film review

By Diana Pastrana

Life & Art Writer

The story of this Andy Tennant (Fools Rush In) film revolves around Melanie Carmichael (Reese Witherspoon), a simple small town girl from Alabama, turned successful elite New York fashion designer, who is proposed to by her rich boyfriend Andrew (Patrick Dempsey), who just happens to be the mayor of New York’s son. In order to get married, Melanie has to go back home to Alabama to get divorced from her unrefined deadbeat husband/childhood sweetheart Jake (Joshua Lucas), and face her parents and the friends she left behind. Through all of this, her fiance is completely oblivious, as Melanie has kept the marriage and even her real name a secret.

Witherspoon’s top shelf versatility is proven in this movie, not because her character evokes any genuine emotion, due to the plot’s skim believability, but because she tries really really hard to give life to a role within a mediocre script. The acting from the rest of the cast is generally decent, except for a typecast Candice Bergen, who plays the neurotic, overprotective mother to Dempsey’s character, as seen in a gazillion other movies like Miss Congeniality.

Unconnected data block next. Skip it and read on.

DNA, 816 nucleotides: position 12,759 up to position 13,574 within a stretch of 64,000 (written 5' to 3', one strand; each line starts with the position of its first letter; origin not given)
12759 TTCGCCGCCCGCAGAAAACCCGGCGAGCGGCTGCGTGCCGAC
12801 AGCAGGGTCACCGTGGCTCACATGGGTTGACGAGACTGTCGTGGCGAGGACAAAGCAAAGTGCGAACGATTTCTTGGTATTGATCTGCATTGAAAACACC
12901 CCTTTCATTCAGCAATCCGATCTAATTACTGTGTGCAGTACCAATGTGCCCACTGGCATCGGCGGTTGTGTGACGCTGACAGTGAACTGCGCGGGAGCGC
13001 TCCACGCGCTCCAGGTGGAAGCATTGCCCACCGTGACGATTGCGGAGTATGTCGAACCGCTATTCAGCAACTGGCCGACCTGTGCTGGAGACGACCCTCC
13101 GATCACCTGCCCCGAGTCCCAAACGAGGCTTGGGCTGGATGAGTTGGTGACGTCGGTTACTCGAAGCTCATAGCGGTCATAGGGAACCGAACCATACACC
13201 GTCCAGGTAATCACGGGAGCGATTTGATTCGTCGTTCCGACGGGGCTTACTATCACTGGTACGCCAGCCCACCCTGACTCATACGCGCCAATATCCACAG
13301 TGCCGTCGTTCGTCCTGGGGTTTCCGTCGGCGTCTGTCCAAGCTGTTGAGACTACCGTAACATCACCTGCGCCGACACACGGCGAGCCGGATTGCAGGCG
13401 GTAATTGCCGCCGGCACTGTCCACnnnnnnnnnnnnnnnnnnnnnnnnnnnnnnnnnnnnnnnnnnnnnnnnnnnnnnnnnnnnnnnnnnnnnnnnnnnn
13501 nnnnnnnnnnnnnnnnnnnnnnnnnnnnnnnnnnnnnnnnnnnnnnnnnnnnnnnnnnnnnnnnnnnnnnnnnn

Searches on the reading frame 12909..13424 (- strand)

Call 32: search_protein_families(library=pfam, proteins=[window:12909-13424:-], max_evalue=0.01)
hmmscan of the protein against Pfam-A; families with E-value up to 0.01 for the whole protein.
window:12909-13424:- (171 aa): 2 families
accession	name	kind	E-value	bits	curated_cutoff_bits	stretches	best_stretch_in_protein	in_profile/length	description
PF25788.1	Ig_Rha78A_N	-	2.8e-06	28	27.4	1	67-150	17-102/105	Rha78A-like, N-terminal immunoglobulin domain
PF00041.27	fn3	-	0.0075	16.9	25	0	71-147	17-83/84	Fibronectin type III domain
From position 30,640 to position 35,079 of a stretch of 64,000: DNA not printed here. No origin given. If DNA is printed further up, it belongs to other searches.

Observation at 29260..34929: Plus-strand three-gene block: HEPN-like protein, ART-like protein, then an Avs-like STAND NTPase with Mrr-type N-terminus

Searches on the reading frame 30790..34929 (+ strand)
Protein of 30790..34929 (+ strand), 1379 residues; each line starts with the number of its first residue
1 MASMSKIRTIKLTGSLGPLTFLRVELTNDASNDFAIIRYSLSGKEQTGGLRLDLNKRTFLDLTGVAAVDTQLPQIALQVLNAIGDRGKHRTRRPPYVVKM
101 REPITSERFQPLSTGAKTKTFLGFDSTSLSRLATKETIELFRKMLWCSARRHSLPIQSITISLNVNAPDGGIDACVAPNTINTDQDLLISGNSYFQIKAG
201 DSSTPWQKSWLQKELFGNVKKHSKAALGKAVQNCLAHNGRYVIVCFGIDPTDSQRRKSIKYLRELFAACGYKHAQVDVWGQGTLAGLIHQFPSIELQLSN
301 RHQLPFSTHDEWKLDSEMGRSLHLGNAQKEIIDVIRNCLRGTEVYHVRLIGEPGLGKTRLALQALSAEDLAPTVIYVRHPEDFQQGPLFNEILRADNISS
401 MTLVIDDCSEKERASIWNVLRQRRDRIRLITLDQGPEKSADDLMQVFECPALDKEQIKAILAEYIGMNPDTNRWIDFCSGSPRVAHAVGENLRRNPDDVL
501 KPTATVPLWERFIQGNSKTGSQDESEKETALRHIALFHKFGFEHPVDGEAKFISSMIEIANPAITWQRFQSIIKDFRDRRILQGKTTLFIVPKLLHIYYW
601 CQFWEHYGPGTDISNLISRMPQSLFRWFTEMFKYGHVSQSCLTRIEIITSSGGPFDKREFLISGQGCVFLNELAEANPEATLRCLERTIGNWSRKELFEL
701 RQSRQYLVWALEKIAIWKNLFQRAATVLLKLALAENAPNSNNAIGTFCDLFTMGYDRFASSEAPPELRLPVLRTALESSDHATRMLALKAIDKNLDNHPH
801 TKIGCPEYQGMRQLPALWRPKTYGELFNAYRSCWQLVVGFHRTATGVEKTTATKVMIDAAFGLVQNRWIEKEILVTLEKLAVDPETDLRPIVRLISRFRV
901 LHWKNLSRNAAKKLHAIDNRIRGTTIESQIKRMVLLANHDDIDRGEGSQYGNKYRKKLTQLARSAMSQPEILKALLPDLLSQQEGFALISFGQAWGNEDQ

An obvious flaw in the film is that it is loaded with stereotypes and cliches in scene after scene. For example, the fashion designer’s closest friends in New York are an African American homosexual fashion obsessive and a spoiled, foreign supermodel. Also, the people in Melanie’s hometown have mullets, drive pick-up trucks, and recreate the civil war for entertainment purposes. If the director could have taken more chances with the film might have been more successful in its contrasting presentation of lifestyle.

Although there is a palpable on-screen chemistry between Witherspoon and Lucas, it is difficult to tell how real her feelings are for him, since she seems to be more compatible with Dempsey. Another notable mistake is the fact that Lucas’ mother, played by Jean Smart, appears to be central in Witherspoon’s decision to stay with Lucas, but their relationship consists of zero substance.

Sweet Home Alabama is mildly funny and tender, yet sloppily executed and harbored by its date movie redundancy. The worst part is at the end when Jewel disrespectfully covers Lynyrd Skynyrd’s title jam. Just after the state of Alabama has wiped away almost all of its tears from this band’s tragic accident, it is forced to start weeping again, this time due to a cover song by an extremely wack folk singer/wack poet. Suddenly, this movie seems worse than it is.

Diana Pastrana can be reached at

October 1, 2002


The Miami Hurricane

Student newspaper at the University of Miami

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